People and Plants Network for Reactivating Ethnobotanical Collections

Reactivating ethnobotanical collections as material archives of Indigenous ecological knowledge

UPDATE: The first of two blogs written about the Powel Cotton Museum Workshop held March 11 are now available on the MEG website. Written by two fantastic bursary holders, Ayesha Fuentes and Jonn Gale:

Making Connections Through World Collections: People and Plants at the Powell-Cotton Museum (

Keep an eye on the NatSCA blog for an upcoming post in June by our other bursary holders Alexandra Slucky and Fiona Roberts.

Our next event will be a series of online talks released on July 11th via our YouTube channel: People and Plants – YouTube



This project is led by National Museums Scotland, Royal Botanic Gardens Kew and the Powell-Cotton Museum. The project is funded by the Arts and Humanities Research Council (AHRC) and starts in January 2022.  It will involve network building through three workshops, one held in each of the lead institutions. The CBCD serves on the scientific advisory board, and will contribute to the first workshop to be held on March 11th at the Powell Cotton Museum in Kent.

Investigating the interplay between natural history and ethnography collections, the project will build on a re-emerging interest in indigenous ecology and the value of ethnobotanical collections as material archives of indigenous ecological knowledge.

Situating itself within current debates on decolonising the practice and method of museum work, the project aims to create a conversation between academics, researchers, museum professionals, botanists, and indigenous knowledge holders to establish the relevance of these collections in the present, and their potential applications for the future.

Project Aims
• To bring academics and curators together with artists and knowledge holders from specific originating/diaspora communities in Australia, Somalia and Brazil, to create a strong network and to explore the ways in which stakeholders engage with and care about the material archives of biocultural collections.
• To consider in what ways historic collections of ethnobotany contain, represent and preserve indigenous ecological knowledge.
• To generate a better understanding of how such collections can be rendered versatile, as research and knowledge resources for indigenous and non-indigenous stakeholders to address current cultural and environmental concerns.
• To explore the ongoing significance of ethnobotanical collections and the implications this has for the ways in which these collections are catalogued, made accessible, cared for and displayed.

Three one-day workshops will be held during 2022 at the project institutions. The workshops will have a maximum of 20 participants to ensure productive discussion. In addition to a core group of attendees, five spaces in each workshop will be made available to other interested parties, which may include student researchers, museum researchers, community members, ecologists, and academics.

Powell-Cotton Museum March 2022
This workshop will be run in partnership with the School of Anthropology and Conservation at the University of Kent and the NOMAD project, which works with engaging Somali communities in heritage projects. Discussions will consider the salience of ethnobotany specimens for diaspora communities today (particularly women) and how these narratives can be embedded into museum processes such as cataloguing, display and outreach. It will use the Diana Powell-Cotton collection (1934-35) from Somalia as its case study, which includes a distinct sub set of medicines for issues of women’s and children’s health.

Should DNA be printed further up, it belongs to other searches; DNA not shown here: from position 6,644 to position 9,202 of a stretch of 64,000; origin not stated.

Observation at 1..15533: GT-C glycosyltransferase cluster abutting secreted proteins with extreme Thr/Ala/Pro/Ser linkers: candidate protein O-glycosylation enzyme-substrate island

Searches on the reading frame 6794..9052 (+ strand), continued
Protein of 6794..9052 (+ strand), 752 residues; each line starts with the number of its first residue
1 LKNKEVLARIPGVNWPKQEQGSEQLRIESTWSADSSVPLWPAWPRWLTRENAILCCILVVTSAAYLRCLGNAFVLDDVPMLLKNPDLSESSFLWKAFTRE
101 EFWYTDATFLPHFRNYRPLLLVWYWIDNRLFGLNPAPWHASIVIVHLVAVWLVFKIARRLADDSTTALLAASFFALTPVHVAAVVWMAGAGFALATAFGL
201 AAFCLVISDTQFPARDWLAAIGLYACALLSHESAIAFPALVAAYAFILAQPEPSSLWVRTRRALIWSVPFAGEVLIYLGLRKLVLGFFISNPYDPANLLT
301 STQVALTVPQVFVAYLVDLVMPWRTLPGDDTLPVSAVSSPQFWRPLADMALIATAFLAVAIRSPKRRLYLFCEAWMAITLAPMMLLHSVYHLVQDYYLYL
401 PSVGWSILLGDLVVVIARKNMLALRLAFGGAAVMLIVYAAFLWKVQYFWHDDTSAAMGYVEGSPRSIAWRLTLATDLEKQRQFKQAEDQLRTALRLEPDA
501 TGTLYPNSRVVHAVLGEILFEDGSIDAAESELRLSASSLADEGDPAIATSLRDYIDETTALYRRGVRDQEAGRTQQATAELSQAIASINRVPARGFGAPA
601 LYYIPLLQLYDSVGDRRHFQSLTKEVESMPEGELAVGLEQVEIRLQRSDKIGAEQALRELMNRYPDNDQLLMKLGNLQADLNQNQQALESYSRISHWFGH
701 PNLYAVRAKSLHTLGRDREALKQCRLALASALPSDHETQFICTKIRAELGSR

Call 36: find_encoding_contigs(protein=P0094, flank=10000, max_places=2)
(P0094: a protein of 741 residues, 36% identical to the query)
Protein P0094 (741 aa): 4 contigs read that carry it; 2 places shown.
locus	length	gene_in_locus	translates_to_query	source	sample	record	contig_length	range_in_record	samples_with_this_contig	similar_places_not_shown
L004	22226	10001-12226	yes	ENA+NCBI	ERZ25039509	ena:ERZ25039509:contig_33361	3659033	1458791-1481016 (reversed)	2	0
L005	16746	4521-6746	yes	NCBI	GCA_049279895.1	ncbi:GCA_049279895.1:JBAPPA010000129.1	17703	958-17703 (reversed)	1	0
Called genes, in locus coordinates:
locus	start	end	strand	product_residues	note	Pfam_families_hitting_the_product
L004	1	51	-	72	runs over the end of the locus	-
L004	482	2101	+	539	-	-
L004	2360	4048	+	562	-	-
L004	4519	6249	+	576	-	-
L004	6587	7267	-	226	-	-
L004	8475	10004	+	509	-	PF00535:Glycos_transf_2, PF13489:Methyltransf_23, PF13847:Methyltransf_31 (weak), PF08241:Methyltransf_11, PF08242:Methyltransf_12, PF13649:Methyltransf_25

Royal Botanic Gardens, Kew
This workshop will be run in partnership with the Department of Cultures and Languages, Birkbeck, University of London and Museu Goeldi, Brazil. Discussions will be centred around the ecological value of ethnobotanical collections, including a focus on the interaction of western botanical nomenclature and traditional knowledge which forms the basis of an existing British Academy Knowledge Frontiers project. The Richard Spruce collection (1849-1864) will be the basis of a case study for how culture, plants and environment in the northwest Amazon have changed over the last 160 years.

National Museums Scotland
This workshop will be Australia focused, using the collections brought together by Dr Emile Clement (1895-1900) as a case study to explore the potential of ethnobotany collections to be used as resources by Indigenous communities in cultural revitalisation projects, for teaching and/or for artistic practice.

Project Team
The project is led by Dr Ali Clark, National Museums Scotland and Professor Mark Nesbitt, Royal Botanic Gardens, Kew, with the Powell-Cotton Museum as a project partner alongside the Museum Ethnographers Group and the Natural Sciences Collections Association.

The project is supported by an advisory group which includes Dr Rajindra Puri, University of Kent, Professor Luciana Martins, Birkbeck, Dr Jilda Andrews, Australian National University, Isla Gladstone, Bristol Museum and Art Gallery and Dr Johanna Zetterstrom-Sharp, Horniman Museum and Gardens.